’80s on Broadway
Recently, we were trying to order a drink from the harassed bartenders at Jilly’s on Broadway when a familiar face popped up behind the bar and started pouring shots.
“Is this fun as fuck, or what?” shouted our Fu Manchued pal. The mustachioed guy turned out to be Zach, of the skateboard shop Lovely and Union Press, who was referring to Jilly’s Ultimate ’80s ladies’ night. That’s the regular Saturday-night nostalgia fest where DJ Clockwerk spins great retro stuff and the bar turns into a danceteria. After posing that rhetorical question, Zach handed us a mystery drink that involved cranberry juice and possibly Crown, explaining that his fingers slipped and he had dispensed juice instead of cola. Ah, the adult version of the suicide totally took us back, too.
We visited this ’80s-fest with a group of research assistants, and it was definitely fun as fuck. We’d even venture to say that it’s fun as shit, too. When we got there, around 11, the medium-sized place was nearly packed. After waltzing in (guys pay $3), we made a beeline for the bar, where, sadly, only two bartenders were available to serve the rather large crowd. We therefore recommend double-fisting it — um, cocktailwise, that is. We don’t really want to know what you do at home.
There was one advantage to waiting it out at the bar: We ended up meeting some cool people. During one of our trips for liquor, we were standing in the clearing between two empty stools. Soon, an older couple came back from the dance floor to reclaim their seats and their glasses of Chardonnay. They were polite about the fact that we had invaded their space as though they were Poland. They even offered to help us expedite the drink-ordering process. That’s how we started chatting with 50-year-old Brad and 48-year-old Julie, who probably have one of the best how-we-met stories ever.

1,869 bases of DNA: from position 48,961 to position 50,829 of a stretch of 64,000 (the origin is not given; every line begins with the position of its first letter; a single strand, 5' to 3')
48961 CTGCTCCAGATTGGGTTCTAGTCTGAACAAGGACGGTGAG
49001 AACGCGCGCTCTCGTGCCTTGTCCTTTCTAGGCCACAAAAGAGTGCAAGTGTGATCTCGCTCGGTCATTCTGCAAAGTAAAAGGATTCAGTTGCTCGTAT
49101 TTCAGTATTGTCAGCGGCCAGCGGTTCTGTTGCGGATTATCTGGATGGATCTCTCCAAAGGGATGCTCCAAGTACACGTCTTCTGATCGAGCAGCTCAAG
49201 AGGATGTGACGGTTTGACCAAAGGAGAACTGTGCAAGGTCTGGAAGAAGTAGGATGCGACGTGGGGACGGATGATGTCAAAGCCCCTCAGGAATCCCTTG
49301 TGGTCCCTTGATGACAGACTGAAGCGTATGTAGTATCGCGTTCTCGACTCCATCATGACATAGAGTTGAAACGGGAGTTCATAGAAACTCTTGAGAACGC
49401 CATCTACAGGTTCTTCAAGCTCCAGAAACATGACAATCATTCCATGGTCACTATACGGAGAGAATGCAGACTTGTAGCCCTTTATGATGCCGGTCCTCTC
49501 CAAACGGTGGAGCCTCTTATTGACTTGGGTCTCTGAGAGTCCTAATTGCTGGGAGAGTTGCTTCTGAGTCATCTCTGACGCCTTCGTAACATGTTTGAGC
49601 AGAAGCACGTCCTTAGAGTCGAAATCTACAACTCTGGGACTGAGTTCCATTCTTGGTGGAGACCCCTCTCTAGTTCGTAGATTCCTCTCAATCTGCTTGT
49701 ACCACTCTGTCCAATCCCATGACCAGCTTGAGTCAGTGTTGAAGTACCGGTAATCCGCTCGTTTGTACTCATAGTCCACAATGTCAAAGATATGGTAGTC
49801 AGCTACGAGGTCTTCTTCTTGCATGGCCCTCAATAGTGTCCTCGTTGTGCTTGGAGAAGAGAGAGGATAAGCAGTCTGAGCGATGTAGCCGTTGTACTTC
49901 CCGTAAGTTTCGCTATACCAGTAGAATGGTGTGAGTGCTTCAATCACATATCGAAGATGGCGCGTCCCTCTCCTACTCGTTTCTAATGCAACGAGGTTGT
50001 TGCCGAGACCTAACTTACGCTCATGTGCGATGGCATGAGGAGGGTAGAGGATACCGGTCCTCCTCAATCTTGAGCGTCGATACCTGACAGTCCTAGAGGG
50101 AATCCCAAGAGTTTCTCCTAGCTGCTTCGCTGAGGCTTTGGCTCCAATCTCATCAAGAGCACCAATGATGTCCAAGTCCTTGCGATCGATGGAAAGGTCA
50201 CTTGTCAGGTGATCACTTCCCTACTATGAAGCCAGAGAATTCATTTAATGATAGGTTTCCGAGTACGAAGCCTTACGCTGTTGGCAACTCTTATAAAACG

Brad, who sported a gray quasi-mullet, and Julie, a lovely woman with light-brown hair, dated at Neosho High School. Julie moved to California, but she came back two years ago and happened to drive by Brad’s office. She saw his name on the sign and stopped to leave her card. “We’re high school sweethearts who reunited a year and a half ago after 30 years!” Julie said.
For the past year and a half, they’ve done the long-distance thing. She just moved back to the city, but he still lives about two and a half hours outside KC, so right now, they’re together only on weekends. “We saw that it was ’80s night, and that’s what we have in common, so we stopped in here,” she said.
Well, the poppy ’80s stuff does have that unerring power to unite the masses, and the festive crowd at Jilly’s was no exception. Our fellow lushes were a disparate group. Urbanistas sporting newsboy hats and asymmetrical bobs danced alongside JoCo types with carefully coiffed blond hair and trendy fitted blazers. A group that consisted mainly of guys in cotton button-down shirts danced ironically. One member of their party did the sprinkler to Blondie’s “Call Me.” Later, a woman in a tight, black-and-white-checked, midriff-baring sweater did the safety dance.